A recent study at Ohio State University claims black students perform much better in academia when roomed with white students. If these same students are able to remain in the opposite-race coupling for more than eight weeks race relations improve, too. Dang! Now the trick is out of the bag. I've been deliberately placing myself in white environments in order to push my intellectual capacity and encourage diversity. Black folks just aren't challenging enough and they're certainly not open to a diversified world unless forced at gunpoint. I'm kidding, folks! I'm kidding. White people do not inspire to be on my best social or academic behavior, and I refuse to believe black people are reluctant to diversify their circles unless forced by law. Okay, I'm lying, a little.
During my undergrad years in Ohio I had three white roommates. Besides from my engineering roomie, I was considered the smartest. They were all impressed because "somehow" I tested out of math. Let me not lie, I was the one who told those guys I tested out of math. I wanted them to know they weren't dealing with some kind of handout brother. But that didn't stop their relentless questions about my hair and particularly, my musical tastes. So in an unhealthy effort to derail their stereotypes I insisted I listened to all types of music. Top 40, Indie, British Import and rarely, RARELY did I partake in rhythm and blues or what was called Urban Contemporary. I did, of course, but I felt challenged to speak against stereotypes. I also had the bizarre habit of announcing my quarterly grades in passing. I didn't even say Hello or Who ate my last piece of pizza? I was all about shoving my grades in their faces.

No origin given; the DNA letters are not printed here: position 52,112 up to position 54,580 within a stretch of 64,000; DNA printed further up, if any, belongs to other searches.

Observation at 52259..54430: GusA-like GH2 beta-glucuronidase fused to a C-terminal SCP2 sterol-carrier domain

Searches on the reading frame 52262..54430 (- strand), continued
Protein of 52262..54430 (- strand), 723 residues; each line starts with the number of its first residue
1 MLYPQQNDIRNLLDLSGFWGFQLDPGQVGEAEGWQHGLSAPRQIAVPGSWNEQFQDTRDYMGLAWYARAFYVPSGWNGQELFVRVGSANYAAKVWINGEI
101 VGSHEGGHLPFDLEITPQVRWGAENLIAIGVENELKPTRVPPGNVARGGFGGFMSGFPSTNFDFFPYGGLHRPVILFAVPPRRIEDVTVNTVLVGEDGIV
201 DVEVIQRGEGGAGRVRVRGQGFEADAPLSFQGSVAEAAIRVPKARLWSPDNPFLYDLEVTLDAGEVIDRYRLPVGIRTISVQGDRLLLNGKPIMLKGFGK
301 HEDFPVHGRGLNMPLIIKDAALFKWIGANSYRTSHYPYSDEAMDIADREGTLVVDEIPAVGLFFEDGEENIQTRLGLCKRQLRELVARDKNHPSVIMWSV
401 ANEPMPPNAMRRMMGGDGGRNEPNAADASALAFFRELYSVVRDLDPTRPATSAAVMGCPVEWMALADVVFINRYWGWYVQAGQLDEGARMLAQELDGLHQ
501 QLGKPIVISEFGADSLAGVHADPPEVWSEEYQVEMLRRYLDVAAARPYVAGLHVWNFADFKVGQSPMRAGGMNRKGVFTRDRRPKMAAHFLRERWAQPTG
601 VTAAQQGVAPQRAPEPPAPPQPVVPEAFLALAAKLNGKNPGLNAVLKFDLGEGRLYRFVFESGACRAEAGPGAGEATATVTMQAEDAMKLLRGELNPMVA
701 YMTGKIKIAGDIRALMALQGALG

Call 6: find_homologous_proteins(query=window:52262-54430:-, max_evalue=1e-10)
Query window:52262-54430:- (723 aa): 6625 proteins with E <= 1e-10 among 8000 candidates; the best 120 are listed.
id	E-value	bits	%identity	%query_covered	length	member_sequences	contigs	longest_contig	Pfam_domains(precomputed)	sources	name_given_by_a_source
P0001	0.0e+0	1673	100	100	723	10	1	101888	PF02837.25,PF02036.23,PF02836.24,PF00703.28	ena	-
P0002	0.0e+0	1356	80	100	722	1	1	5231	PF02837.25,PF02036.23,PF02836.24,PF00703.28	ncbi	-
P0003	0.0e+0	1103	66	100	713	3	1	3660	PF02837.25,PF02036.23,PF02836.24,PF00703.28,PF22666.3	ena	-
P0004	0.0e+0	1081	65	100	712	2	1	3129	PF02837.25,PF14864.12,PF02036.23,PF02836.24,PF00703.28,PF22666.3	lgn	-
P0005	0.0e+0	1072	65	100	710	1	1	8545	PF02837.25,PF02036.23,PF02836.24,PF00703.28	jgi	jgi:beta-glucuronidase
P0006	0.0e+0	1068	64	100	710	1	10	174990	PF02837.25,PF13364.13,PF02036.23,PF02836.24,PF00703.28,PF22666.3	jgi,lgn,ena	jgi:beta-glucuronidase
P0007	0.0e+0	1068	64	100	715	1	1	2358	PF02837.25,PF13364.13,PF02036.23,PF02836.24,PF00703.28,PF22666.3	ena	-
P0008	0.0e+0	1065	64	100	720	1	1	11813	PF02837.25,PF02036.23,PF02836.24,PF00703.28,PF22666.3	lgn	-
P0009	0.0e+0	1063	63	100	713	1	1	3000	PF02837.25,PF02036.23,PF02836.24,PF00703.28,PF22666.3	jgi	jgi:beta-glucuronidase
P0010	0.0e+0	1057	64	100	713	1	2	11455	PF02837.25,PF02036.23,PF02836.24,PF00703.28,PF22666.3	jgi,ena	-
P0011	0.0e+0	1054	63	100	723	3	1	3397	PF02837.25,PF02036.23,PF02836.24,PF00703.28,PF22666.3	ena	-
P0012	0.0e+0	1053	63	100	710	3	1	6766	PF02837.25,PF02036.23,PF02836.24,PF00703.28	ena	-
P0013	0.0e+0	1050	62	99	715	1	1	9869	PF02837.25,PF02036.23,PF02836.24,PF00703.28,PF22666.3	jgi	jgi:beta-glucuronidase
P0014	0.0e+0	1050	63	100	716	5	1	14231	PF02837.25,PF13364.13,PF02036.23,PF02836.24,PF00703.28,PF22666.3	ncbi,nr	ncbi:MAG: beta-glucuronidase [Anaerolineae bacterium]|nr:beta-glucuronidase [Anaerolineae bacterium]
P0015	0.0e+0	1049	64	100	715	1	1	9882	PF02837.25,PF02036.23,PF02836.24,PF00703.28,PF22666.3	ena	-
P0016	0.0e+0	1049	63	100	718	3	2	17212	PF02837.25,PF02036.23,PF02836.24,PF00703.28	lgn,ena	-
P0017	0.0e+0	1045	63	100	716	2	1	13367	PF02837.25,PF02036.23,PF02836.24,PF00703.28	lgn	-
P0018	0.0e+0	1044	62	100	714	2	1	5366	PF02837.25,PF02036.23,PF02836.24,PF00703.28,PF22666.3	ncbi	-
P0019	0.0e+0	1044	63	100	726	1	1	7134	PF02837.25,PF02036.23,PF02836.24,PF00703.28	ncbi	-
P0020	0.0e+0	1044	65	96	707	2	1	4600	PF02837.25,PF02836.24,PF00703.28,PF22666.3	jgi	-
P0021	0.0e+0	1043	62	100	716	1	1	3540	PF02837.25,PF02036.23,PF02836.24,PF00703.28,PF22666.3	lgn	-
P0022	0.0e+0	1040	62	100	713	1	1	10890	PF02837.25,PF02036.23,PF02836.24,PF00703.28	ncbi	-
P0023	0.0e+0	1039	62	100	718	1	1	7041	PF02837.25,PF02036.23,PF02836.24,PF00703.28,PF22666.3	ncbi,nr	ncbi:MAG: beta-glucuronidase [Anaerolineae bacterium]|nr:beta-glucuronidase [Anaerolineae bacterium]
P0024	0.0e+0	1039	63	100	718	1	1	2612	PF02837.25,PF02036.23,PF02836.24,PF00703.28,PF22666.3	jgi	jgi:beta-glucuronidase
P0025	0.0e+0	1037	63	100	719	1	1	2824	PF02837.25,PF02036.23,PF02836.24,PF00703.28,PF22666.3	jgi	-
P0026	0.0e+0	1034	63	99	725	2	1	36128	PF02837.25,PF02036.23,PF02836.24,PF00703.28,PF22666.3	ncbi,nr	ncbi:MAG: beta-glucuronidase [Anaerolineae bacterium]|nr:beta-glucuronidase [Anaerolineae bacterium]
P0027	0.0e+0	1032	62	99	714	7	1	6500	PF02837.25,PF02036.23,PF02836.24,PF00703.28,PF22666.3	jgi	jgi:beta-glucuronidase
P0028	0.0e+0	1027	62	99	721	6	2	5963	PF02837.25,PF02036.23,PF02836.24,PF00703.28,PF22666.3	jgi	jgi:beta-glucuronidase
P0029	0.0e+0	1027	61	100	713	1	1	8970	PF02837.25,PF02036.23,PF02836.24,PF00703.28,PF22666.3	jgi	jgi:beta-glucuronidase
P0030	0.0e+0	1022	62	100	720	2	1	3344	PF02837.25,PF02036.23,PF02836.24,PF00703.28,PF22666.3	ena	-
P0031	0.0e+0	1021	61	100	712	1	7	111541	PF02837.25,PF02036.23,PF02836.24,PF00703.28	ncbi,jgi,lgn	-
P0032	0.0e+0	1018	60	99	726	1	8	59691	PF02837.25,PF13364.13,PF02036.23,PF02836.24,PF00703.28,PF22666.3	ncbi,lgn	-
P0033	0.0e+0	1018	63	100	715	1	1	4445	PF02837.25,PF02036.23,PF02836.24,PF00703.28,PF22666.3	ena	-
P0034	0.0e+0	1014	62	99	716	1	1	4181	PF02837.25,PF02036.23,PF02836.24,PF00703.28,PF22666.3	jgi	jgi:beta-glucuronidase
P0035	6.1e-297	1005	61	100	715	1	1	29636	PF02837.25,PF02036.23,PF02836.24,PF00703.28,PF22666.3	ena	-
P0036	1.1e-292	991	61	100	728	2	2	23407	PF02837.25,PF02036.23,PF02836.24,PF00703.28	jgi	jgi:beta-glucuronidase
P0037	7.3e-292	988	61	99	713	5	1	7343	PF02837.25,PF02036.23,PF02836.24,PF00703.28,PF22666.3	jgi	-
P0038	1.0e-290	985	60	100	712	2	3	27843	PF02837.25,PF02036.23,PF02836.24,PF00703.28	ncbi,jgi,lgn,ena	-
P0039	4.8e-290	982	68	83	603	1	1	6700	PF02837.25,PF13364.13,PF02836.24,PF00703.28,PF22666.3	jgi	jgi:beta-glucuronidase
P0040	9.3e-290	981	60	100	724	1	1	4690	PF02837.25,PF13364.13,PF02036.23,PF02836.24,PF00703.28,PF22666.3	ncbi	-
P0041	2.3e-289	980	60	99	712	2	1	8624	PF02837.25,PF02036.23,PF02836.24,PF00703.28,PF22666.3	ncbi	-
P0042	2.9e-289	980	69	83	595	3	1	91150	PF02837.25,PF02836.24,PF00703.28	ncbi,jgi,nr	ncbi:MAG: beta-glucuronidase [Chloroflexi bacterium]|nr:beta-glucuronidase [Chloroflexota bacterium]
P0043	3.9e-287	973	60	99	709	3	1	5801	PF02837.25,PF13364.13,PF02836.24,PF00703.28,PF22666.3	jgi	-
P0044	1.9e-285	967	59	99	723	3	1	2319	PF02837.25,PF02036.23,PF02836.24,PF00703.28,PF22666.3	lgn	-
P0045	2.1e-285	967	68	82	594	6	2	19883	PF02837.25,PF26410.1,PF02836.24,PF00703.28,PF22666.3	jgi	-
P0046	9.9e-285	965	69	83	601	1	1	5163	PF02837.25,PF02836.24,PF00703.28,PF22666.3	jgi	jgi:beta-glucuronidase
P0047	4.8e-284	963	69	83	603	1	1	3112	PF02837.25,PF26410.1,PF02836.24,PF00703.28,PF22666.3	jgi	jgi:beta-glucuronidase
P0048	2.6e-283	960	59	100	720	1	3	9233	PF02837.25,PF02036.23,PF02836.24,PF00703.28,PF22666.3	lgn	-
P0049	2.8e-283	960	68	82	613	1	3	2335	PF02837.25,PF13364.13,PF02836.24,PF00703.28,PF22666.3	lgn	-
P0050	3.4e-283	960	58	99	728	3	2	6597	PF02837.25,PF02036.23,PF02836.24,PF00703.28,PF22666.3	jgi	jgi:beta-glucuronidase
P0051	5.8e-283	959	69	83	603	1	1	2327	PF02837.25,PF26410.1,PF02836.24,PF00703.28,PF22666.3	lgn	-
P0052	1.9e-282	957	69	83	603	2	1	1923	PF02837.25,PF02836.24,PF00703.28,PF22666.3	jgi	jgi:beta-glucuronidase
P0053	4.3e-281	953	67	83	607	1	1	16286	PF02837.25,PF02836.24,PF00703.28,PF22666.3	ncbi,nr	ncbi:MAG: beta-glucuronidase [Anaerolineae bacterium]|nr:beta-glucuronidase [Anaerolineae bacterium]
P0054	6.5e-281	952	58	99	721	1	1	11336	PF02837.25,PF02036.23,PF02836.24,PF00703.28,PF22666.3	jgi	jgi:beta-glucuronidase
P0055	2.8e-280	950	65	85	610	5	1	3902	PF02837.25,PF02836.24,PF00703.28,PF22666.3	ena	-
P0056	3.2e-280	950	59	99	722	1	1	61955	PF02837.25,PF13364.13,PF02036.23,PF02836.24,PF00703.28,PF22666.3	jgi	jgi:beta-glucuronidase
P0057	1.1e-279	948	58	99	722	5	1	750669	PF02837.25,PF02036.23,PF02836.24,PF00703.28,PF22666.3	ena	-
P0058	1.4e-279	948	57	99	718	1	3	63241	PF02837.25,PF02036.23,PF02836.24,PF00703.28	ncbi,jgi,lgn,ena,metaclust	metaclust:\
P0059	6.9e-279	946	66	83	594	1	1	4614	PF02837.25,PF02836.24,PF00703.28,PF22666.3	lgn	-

It's a painful thing to admit, but I'm afraid the recent study rings true. Thrown into the tizzy of white academia might put blacks in the academic hot seat and inspire unhealthy stereotype avoidance. Is that the correct phrasing? Yikes! I hope no white readers are reading.
Thoughts? Recollections? Testimonies?
Keith Josef Adkins is an award-winning playwright, screenwriter and social commentator.